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Getting on the turps not a good look for an ‘independent’ body

What happened to Andrew Cornwell is so troubling it deserves to be taught in law schools as an ­example of how fragile human rights can be when subjected to ­attack by powerful institutions.

The threat is particularly acute in NSW, where the University of Sydney wants its own Star Chamber for sexual assault cases, and where state parliament has given statutory instructions for its anti-corruption commission to ­demolish certain fundamental rights that are sacrosanct elsewhere.

When the abuses inflicted on Cornwell are considered in context, the best motto for this unfortunate state should be: “NSW — Australia’s hell hole for human rights”.

Cornwell is a veterinarian who had served as the Liberal member of the NSW parliament for the Newcastle seat of Charlestown. That was until 2014, when he made the mistake of volunteering to provide information to the ­Independent Commission Against Corruption.

That information, which was previously unknown to ICAC, was provided after Cornwell and his solicitor, Robert Mangioni, ­obtained signed agreements in July and August, 2014, in which Cornwell would provide information and ICAC would not use it against him.

Mangioni had good reasons for believing the deal would stick. The first was that Cornwell’s information concerned electoral funding matters and the limitation period for prosecutions had already expired.

The second reason was the deal was supported by two documents: the first was signed by Geoffrey Watson SC, who at the time was ICAC’s counsel assisting, after a meeting with Mangioni and Cornwell on July 23, 2014.

It says: “I undertake to seek an order from the Independent Commission Against Corruption with the effect that nothing said to me today and no document ­produced to me today will be used against Andrew Cornwell.’’

The second document was signed soon after, on August 1, by Megan Latham, who at the time was ICAC commissioner. It starts like this: “The commission will honour the undertaking …’’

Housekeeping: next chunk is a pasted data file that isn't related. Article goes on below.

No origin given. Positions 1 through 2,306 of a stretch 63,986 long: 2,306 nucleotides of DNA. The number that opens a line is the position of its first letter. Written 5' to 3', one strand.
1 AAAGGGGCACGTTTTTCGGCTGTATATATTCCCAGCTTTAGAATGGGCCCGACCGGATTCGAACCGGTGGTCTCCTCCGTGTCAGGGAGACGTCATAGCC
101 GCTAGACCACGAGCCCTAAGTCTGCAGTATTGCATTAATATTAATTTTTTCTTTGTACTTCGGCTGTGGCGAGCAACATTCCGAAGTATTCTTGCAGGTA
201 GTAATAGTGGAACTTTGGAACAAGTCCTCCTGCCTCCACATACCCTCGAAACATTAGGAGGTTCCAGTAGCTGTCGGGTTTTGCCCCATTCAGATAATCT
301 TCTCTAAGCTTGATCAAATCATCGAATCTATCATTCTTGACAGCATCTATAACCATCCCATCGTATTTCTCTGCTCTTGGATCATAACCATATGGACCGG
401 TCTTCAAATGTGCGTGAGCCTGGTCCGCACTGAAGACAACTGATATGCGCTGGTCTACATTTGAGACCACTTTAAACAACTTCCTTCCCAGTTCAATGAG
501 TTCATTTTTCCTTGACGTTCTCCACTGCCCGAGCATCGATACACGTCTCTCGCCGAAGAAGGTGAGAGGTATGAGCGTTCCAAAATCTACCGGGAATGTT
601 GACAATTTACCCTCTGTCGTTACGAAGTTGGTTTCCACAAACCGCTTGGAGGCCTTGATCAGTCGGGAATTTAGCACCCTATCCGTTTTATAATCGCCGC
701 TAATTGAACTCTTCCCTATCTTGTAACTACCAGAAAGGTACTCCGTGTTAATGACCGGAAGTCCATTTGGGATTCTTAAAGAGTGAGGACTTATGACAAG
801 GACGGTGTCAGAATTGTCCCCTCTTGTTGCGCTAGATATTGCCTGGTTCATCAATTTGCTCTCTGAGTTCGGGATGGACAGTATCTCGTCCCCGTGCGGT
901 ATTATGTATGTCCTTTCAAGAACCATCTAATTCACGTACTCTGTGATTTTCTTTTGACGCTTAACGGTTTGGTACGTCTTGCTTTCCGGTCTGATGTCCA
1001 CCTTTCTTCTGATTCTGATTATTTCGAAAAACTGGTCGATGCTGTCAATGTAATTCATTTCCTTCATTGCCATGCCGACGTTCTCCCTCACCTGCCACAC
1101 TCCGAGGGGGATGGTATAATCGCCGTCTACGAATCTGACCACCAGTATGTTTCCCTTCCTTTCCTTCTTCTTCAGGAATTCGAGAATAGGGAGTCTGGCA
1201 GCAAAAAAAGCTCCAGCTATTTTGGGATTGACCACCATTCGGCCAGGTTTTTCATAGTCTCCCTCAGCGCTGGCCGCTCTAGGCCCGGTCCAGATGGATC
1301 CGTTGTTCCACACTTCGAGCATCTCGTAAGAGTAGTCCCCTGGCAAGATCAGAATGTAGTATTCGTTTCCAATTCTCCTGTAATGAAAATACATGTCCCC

The deal with Watson had been negotiated in his Phillip Street chambers in Sydney’s legal district.

After Cornwell handed over a signed statement with the new information, and Watson handed over his signed undertaking, ICAC’s counsel assisting produced a bottle of wine and five glasses for those who were present: Watson, Mangioni, Cornwell, ICAC junior counsel assisting Greg O’Mahoney and ICAC solicitor Don McKenzie.

Watson opened a second bottle and they kept drinking for an hour, according to contemporary notes kept by Mangioni.

At the time, things looked good for Cornwell. Mangioni’s notes of the meeting quote Watson as saying words to the following effect: “We’ve reviewed your statement. It contains information which will be of significant assistance to ICAC … I will promote you as one of the heroes … I will present you as a white hat”.

A statement based on Mangioni’s notes was later produced as evidence in an unrelated civil case and went unchallenged by counsel for Watson and ICAC.

Cornwell was so confident after the meeting he had no reservations about telling former premier Mike Baird all about the deal and the drinks that had ­followed.

Baird had summoned Cornwell to a meeting on August 6, attended by the premier’s advisers, after noticing Cornwell’s name on a list of witnesses for ICAC’s inquiry known as Operation Spicer.

On the same day, Watson praised Cornwell at Spicer’s public hearings.

He had been “helpful” and was “outstanding”.

Things started to unravel six days later, on August 12.

That was when Andrew Clennell, who was then covering state politics for The Daily Telegraph, wrote about the drinks party after Watson confirmed what Clennell, who now works for The Australian, had heard around parliament.